When timing and synchronization are accurate, all 5G network elements can operate in unison. This is essential for 5G networks, which operate in the C-band and use TDD mode. Here, Sebastien Prieur Manager of RAN/Mobile Solutions at EXFO, answers questions about this aspect of 5G network performance management.
How does timing and synchronization support 5G network service reliability and user experience?
5G networks make use of C-band spectrum and rely on Time Division Duplex (TDD) mode rather than Frequency Division Duplex (FDD). In FDD, the uplink and downlink each use their own frequency so they can both transmit and receive at the same time without risk of interference. In TDD networks, the uplink and downlink share the same frequency, so the transmission of signals requires precise scheduling to avoid interference. Therefore, TDD demands that uplink and downlink transmissions be timed very precisely. This need for carefully-timed transmission covers not only user equipment, but also surrounding cell sites. If these are not in sync, interference will occur and 5G performance will degrade.
What do 5G NR TDD timing and synchronization issues look like?
Symptoms of timing issues are very similar to symptoms of RF and interference issues. Example: an out-of-sync cell site results in interference that impacts RF performance causing handover issues, data corruption and overall reduced transmission performance.
In some cases, there may be an alarm tied to RAN equipment that indicates a performance issue. This can point to a timing synchronization issue but when investigated further, differentiating between timing issues and RF interference as the root cause can be challenging, considering the similarities of the symptoms.
In the U.S., over 80% of timing and synchronization problems trace back to site configuration issues. A typical example is the failure to compensate for cable delay in the GNSS antenna connection to the edge grand master. Very often this value is not set correctly, either because it’s still on the default value from the edge grand master manufacturer, or because it hasn’t been characterized correctly for the length of cable used for the GNSS antenna. This leads directly to errors in time measurement, impacting the reliability and precision of GNSS-based systems and applications.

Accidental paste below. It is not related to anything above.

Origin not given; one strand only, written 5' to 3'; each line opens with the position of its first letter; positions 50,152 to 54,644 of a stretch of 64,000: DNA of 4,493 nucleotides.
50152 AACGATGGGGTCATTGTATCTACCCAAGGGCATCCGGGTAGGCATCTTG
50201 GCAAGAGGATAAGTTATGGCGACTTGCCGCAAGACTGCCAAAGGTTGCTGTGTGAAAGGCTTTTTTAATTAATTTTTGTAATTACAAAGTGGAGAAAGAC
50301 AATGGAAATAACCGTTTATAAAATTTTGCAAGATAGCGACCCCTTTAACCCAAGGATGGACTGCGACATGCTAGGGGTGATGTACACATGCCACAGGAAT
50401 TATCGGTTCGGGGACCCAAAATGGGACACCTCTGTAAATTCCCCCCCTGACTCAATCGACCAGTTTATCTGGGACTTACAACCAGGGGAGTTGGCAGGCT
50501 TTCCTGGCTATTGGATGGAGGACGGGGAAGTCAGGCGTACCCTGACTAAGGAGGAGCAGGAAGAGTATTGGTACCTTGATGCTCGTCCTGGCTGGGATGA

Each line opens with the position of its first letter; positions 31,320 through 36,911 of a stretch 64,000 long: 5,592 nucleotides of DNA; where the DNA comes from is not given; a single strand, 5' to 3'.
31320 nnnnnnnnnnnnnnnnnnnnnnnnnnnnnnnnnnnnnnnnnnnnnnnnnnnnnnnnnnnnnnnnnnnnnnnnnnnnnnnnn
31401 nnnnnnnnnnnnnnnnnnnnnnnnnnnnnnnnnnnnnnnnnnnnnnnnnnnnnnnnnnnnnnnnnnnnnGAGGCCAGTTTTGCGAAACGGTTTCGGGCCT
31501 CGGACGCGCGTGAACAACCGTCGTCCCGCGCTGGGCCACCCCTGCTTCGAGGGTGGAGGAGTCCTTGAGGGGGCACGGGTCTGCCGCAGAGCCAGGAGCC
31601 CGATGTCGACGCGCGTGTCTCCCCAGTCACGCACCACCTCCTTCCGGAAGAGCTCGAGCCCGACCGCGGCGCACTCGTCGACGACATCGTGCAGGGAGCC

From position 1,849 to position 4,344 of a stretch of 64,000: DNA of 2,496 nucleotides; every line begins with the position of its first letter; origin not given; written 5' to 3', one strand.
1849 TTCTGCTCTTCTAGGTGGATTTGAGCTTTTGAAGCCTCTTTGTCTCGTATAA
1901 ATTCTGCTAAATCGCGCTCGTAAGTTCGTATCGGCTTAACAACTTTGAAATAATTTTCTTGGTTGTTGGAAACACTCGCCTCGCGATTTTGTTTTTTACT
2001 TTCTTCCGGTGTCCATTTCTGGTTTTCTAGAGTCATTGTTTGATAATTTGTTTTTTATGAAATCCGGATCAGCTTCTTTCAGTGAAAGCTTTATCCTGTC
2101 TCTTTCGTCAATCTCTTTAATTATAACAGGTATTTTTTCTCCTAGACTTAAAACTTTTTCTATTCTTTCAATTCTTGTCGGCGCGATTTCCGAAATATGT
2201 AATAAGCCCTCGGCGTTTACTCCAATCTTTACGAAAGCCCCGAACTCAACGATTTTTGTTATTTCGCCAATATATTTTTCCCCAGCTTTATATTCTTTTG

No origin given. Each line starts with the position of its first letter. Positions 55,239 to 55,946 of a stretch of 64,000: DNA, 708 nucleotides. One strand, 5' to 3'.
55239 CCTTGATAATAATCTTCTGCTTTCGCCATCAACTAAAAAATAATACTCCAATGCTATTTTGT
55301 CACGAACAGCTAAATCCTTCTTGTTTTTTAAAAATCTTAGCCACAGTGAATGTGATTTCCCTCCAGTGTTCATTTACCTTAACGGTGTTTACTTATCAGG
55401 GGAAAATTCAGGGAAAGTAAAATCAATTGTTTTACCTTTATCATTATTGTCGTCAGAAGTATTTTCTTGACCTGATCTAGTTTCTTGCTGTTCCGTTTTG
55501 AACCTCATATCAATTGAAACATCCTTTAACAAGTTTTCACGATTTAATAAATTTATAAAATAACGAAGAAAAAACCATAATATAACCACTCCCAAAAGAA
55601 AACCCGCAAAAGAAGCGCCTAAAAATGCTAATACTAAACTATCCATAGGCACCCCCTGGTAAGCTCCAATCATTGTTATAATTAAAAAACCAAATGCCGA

Timing issues can and do occur in any network using TDD, regardless of whether that network’s architecture is 5G SA or 5G NSA. But the impact of timing/sync issues is not as apparent in NSA networks because these continue to rely on a 4G LTE core and control plane. In either case, timing and synchronization issues matter and need to be fixed when and where they occur.
How should operators prepare for and address timing/synchronization for 5G TDD networks?
Synchronization requirements for 5G networks have been defined to ensure end-to-end timing (See Table 1). This means that synchronization covers all the various elements of the RAN between the macro cell site, between all the small cells, and all the way up to connected devices using the 5G network. 5G also introduces relative timing requirements between cell sites in the same region.
Table 1. In 5G networks, time error requirements between antennas become more stringent for advanced use cases
It’s important to have test tools designed to validate synchronization in both lab and field settings. In the field, best practice is to validate timing when a new 5G cell site or small cell is rolled out. This ensures that timing is accurate at turn-up, and that the network is ready for future expansion.
Tools that validate synchronization during construction of a cell site are also useful in troubleshooting scenarios when a timing issue is suspected, or when investigating RF issues.
These capabilities are part of EXFO’s FTB 5GPro test solution, which validates timing accuracy in backhaul, midhaul and fronthaul networks using 1588 PTP, or directly from the RF interface using over-the-air measurements.